My First Time is a regular feature in which writers talk about virgin experiences in their writing and publishing careers, ranging from their first rejection to the moment of holding their first published book in their hands. Today’s guest is Benjamin Johncock, author of The Last Pilot, a novel which People magazine says “transports readers to a time of Scotch-soaked bars, Walter Cronkite on the news, and astronauts as superheroes...Ingeniously plotted, deftly written, and engrossing.” Johncock was born in England in 1978. His short stories have been published by The Fiction Desk and The Junket. He is the recipient of an Arts Council England grant and the American Literary Merit Award, and is a winner of Comma Press’ National Short Story Day competition. He also writes for the Guardian. He lives in Norwich, England, with his wife, his daughter, and his son. The Last Pilot is his first novel.
My First Publication
I’d been working on The Last Pilot for about three years when I heard about a new digital short story publisher being set up by a book editor who’d just gone freelance. This was 2011—the early days of mobile and apps—and I found the model intriguing. Digital-only short stories for 99p.
I’d never written a short story before, but I thought I’d have a go, see if I could get it published. It felt good to have a creative alternate to the novel, too—a counterpoint, if you will. I found it refreshing, and creatively stimulating. It was also an incredibly useful process. I learned how to build a house, which helped me with the creation of this skyscraper I was attempting…
book blogger (and publisher at HarperCollins in his day job), who had undertaken reading and reviewing a short story every day for a year. I knew Scott—I was a reader of his blog and we’d become friendly on Twitter, and I’d see him monthly at a literary night he ran in London. I also respected him. I knew if he reviewed it, he’d be honest. In fact, I think he said, If it’s shit, I’ll say so. So those were the stakes. Luckily, he didn’t think it was shit, and he said so. He gave it a very good review. He had one niggle though, and, as this was the niggle the digital publisher also had, I did another draft. Scott (and this will show you how generous he is) ran another review, based on the new version—and this review was freaking great!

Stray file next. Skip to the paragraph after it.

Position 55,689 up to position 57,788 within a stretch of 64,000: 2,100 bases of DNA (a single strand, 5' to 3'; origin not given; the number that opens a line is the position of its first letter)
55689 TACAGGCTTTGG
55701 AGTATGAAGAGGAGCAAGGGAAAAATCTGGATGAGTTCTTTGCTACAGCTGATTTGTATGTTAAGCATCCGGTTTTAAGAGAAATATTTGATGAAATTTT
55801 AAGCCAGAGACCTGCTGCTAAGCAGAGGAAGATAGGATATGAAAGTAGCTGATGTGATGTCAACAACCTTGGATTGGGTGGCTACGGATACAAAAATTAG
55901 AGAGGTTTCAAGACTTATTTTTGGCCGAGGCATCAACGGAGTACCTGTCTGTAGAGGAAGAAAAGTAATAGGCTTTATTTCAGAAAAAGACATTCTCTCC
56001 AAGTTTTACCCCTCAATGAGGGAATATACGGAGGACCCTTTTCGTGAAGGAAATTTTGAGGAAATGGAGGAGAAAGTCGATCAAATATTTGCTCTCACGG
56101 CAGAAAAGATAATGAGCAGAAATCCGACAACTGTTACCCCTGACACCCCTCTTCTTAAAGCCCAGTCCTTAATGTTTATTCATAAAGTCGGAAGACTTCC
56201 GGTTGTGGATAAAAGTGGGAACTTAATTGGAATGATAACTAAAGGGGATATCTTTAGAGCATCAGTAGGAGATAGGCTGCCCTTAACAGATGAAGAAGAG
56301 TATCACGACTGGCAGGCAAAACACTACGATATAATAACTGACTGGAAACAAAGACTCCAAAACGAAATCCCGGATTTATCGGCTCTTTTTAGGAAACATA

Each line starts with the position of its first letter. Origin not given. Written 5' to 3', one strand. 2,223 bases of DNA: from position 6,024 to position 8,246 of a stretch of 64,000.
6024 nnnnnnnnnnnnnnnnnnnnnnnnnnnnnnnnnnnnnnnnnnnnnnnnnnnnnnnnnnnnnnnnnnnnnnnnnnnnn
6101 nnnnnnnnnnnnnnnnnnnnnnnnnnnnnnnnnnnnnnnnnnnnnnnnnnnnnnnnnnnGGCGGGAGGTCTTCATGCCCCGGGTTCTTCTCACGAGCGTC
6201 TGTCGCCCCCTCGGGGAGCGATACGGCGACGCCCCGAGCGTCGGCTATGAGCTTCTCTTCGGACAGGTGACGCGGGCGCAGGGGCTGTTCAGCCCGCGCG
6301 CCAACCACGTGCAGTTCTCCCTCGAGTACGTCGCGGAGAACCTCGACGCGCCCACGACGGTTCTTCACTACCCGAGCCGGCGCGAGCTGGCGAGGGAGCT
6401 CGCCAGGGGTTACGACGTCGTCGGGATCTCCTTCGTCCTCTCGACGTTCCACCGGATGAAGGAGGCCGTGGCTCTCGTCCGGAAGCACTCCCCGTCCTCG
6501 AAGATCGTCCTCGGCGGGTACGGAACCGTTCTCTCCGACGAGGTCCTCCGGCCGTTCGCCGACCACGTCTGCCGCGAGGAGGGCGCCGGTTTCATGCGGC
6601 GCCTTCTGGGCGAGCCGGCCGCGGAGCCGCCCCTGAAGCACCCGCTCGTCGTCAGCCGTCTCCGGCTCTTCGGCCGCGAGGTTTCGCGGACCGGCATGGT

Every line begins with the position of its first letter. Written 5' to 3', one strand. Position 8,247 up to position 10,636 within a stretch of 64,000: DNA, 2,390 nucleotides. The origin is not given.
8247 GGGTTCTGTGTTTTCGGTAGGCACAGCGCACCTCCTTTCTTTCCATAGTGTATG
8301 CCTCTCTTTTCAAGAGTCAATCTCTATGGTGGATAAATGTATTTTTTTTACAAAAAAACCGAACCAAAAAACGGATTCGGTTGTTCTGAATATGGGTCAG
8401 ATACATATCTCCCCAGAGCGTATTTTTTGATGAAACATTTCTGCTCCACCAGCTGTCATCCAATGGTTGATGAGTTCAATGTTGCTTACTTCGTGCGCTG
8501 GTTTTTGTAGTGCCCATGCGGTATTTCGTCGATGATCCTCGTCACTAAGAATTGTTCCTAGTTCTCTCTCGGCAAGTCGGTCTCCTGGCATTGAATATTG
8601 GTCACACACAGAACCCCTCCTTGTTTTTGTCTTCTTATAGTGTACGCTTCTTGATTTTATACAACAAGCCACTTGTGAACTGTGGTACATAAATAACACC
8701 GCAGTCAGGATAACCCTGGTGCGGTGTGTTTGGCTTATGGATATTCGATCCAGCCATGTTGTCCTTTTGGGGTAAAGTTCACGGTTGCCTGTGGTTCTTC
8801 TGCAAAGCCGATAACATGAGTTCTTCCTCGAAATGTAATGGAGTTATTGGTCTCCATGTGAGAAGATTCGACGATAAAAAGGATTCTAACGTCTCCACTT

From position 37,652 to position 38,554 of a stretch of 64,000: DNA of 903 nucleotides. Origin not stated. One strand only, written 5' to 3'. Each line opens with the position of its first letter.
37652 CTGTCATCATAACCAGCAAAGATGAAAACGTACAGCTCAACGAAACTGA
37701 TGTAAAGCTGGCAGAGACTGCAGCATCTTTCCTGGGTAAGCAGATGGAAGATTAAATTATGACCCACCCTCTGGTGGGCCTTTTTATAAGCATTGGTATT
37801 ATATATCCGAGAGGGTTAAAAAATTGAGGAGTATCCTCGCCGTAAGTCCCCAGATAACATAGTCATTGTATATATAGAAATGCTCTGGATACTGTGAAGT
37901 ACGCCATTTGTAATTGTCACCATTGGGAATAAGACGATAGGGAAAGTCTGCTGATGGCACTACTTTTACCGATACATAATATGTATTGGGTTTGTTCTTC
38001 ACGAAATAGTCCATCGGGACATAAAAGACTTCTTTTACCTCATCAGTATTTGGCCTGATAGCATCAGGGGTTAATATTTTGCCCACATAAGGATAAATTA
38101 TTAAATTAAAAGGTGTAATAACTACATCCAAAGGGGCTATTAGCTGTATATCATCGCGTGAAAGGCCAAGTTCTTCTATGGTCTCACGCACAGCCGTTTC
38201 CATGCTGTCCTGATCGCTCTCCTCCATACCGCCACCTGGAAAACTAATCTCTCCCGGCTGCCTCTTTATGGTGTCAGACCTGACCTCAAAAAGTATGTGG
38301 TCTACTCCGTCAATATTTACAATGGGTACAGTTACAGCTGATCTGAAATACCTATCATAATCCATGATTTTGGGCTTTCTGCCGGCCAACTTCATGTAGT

A few days later, Scott forwarded me an email from the editor of a short story anthology called The Fiction Desk. I’d heard about them before. They published a beautiful, proper paperback book of short stories every quarter that you could buy from actual bookshops (as well as online). They also did an ebook edition for Kindle and iBooks.
Rob Redman, the editor and publisher, said he would be interested in taking a look at the story, if I felt like I wanted to submit it to them. I did. A few days later, these sweet, sweet words: If it's still available, I'd love to publish “Rocket Man” in our next volume. It was my first piece of published fiction, and it meant an awful lot. Rob did a couple of edits on the story and it was the most exhilarating experience I’d had with words. I loved the collaboration. And there was a contract! And payment! And contributor copies! Oh, happy, happy day! It was such a wonderful experience.
“The Rocket Man” was published in April 2011, and the anthology was called The Maginot Line. There are some tremendous stories in there. The title story, “The Maginot Line” by Matt Plass...“Exocet” by Andrew Jury… The anthology picked up some great reviews, too. And it was a real thrill to see it in the London Review Bookshop (one of my favorites). It served as a great calling card for me as well.
You can still buy the collection—there are a few print copies left (although not many—it sold pretty well) and it’s obviously available for Kindle and iBooks from Amazon and Apple respectively.
It was a hell of an experience, and I’m proud to have been published first by The Fiction Desk, which is still going strong. You can subscribe or buy individual copies of their anthologies here. And you can also submit your stories, too...
Author photo by Nick Tucker